Describe yourself in three words.
Lover and creator of beautiful things.
Tell us your story.
I grew up in New York City as the only child of a Japanese mother and German-Jewish father. They had their own haute couture atelier, Ernst Reiko Designs, creating one-of-a-kind dresses for American socialites. My childhood was rich in creativity. I went to the United Nations International School and, later, to FIT, with the plan to take over my parents’ business. After becoming disillusioned by the mass production side of the fashion industry, I rebelled by doing something different from my parents. I took a job as the studio manager for an advertising photographer. Soon after, I became his producer, traveling the world working on amazing jobs. He eventually became a commercial director and I followed.
During those 10 years, I got married and had two beautiful boys. When my youngest developed health issues, I made the choice to become a stay-at-home mom. Once the kids were in school full-time, I turned my hobby making jewelry into a business that lasted 8 years. When the recession happened, I found myself at a crossroads. Unwilling to risk the inconsistencies of fashion, I decided to go back to production, taking jobs at a couple of full-service studios and then a digital agency. The days of traveling the world were gone and I didn’t feel fulfilled the way I used to.
This was a challenging time as I was turning 50 and found myself divorced and becoming an empty nester with both kids in college. I refused to let it get me down and instead began to paint and draw again. Today, I am combining my passion for textiles into a fashion/lifestyle business developing prints and designing dresses. They are simple in shape, yet make you feel sexy and empowered, without having to be concerned about having a perfect body. Most importantly they all have pockets. In order to celebrate and honor where I came from, I named my company Ernst Reiko Designs.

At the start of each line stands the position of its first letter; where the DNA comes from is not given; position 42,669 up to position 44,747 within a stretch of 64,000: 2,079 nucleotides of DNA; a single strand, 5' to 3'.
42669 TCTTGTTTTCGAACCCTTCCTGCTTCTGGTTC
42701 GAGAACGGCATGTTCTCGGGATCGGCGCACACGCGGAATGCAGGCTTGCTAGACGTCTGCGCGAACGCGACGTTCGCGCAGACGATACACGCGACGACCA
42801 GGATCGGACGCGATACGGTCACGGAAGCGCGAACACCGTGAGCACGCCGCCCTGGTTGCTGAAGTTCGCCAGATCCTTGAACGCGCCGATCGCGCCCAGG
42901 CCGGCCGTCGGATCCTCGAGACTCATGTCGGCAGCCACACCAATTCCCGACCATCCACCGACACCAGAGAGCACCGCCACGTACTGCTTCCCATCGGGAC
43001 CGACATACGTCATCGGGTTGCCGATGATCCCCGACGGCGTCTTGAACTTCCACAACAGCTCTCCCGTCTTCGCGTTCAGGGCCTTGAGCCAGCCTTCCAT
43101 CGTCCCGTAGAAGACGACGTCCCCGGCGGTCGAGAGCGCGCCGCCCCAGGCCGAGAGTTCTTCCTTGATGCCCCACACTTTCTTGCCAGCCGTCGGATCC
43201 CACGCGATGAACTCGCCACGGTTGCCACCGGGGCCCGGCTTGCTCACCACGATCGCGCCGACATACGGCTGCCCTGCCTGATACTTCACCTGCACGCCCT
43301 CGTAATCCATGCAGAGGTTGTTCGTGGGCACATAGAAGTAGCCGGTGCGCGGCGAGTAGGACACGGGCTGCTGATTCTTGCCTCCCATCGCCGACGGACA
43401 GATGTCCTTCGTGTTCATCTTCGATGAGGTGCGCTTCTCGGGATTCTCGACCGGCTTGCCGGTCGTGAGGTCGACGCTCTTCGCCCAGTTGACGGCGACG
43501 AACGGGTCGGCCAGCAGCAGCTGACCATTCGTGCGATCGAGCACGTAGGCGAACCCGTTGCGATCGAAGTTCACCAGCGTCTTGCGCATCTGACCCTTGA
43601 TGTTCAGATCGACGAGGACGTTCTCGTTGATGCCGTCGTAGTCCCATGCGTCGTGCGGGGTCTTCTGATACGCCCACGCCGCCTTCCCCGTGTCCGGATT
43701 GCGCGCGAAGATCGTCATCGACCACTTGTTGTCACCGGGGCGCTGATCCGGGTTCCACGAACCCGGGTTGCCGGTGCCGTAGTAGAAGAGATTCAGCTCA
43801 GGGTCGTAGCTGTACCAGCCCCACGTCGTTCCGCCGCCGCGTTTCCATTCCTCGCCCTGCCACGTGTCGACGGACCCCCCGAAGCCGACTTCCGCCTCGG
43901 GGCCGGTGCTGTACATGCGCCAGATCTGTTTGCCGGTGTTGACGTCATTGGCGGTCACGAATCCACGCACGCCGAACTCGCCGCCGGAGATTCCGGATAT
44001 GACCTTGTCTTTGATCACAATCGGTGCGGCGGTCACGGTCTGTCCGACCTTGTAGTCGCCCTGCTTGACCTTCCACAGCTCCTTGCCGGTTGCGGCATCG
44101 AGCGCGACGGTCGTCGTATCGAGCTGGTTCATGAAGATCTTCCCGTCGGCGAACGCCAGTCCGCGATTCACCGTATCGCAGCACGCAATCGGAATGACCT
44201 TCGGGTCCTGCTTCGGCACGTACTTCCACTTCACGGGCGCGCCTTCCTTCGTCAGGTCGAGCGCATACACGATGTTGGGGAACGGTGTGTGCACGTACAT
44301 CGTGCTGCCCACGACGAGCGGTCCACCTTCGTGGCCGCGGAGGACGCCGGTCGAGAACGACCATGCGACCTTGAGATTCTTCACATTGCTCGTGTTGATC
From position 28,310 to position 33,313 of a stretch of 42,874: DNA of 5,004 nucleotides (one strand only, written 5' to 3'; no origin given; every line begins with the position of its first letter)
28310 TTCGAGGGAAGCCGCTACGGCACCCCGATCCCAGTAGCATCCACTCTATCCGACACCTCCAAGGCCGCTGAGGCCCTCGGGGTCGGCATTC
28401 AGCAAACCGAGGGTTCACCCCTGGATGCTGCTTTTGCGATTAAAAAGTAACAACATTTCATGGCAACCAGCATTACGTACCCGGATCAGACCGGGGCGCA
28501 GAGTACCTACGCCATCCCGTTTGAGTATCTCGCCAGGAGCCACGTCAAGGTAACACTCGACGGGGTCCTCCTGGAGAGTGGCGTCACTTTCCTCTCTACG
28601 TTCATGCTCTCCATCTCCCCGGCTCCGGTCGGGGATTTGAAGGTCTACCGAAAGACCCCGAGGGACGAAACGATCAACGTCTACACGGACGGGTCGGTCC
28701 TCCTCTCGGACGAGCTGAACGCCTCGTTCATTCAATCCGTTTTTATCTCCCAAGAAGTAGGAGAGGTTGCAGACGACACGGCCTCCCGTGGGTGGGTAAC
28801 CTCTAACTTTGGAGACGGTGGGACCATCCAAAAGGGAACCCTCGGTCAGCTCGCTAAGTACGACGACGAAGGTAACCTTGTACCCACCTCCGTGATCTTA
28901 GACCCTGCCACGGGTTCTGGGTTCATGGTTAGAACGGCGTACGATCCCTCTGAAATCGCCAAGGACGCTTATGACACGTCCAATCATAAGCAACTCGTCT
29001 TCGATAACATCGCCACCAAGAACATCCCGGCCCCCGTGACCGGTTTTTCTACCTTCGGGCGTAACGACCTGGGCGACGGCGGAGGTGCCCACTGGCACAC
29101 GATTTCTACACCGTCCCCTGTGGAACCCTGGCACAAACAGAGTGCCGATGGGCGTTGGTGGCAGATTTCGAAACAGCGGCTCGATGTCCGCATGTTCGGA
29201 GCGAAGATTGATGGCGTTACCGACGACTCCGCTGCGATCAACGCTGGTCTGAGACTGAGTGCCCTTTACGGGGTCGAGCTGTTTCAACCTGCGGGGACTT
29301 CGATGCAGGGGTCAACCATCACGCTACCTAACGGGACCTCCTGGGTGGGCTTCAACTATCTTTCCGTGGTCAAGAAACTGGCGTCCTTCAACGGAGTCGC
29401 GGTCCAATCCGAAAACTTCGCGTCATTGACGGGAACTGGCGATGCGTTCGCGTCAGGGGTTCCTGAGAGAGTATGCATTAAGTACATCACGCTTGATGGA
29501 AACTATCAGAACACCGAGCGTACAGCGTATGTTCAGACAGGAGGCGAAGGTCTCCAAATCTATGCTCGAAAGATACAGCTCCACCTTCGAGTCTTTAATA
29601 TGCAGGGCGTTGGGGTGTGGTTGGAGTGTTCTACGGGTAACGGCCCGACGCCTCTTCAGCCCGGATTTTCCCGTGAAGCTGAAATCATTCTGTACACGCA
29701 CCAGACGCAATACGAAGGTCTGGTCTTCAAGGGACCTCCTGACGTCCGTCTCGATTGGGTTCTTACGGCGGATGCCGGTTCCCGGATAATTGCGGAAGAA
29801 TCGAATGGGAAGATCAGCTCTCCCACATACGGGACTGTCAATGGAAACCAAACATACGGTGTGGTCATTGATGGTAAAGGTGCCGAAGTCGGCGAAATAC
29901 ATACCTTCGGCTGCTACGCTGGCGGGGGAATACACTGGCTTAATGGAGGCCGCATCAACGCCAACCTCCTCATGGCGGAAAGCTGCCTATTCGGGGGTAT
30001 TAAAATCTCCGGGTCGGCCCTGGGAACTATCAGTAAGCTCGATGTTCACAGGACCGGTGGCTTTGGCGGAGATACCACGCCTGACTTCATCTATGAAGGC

What do you feel is your greatest accomplishment to date?
Starting my own jewelry business while being a full-time mother and doing it alone. I am proud I have never given up on myself. With every hurdle that knocked me down or stopped me, I managed to get back up and try again.
What do you like most about yourself?
I feel when people meet me they are able to see someone who is warm and compassionate. I think that comes from being able to love yourself and I couldn’t say it before, but I can now. I have a whole new level of respect and acceptance for who I am, inside and out.
What are your greatest passions?
My newfound ability to work in different media. I don’t limit myself. I paint, work with clay, collage, draw, design textiles and dresses. I love texture and colors in what I wear, what I make, and even in what I surround myself with in my home.
Which women inspired you as a young girl?
My mother, Reiko. She was magnetic, dynamic, and brimming with charisma. Loving to be the center of attention, she exuded a carefree positivity. People felt adored and special in her company. She taught me by example that consistency, positivity, and faith in oneself are invaluable.
Which women inspire you now?
Friends, new and old. I feel very privileged to have met so many strong, talented, and dynamic women. Some I have known since I was a little girl and some I have just met. My friends are my rock and support system.
Have you had female mentors?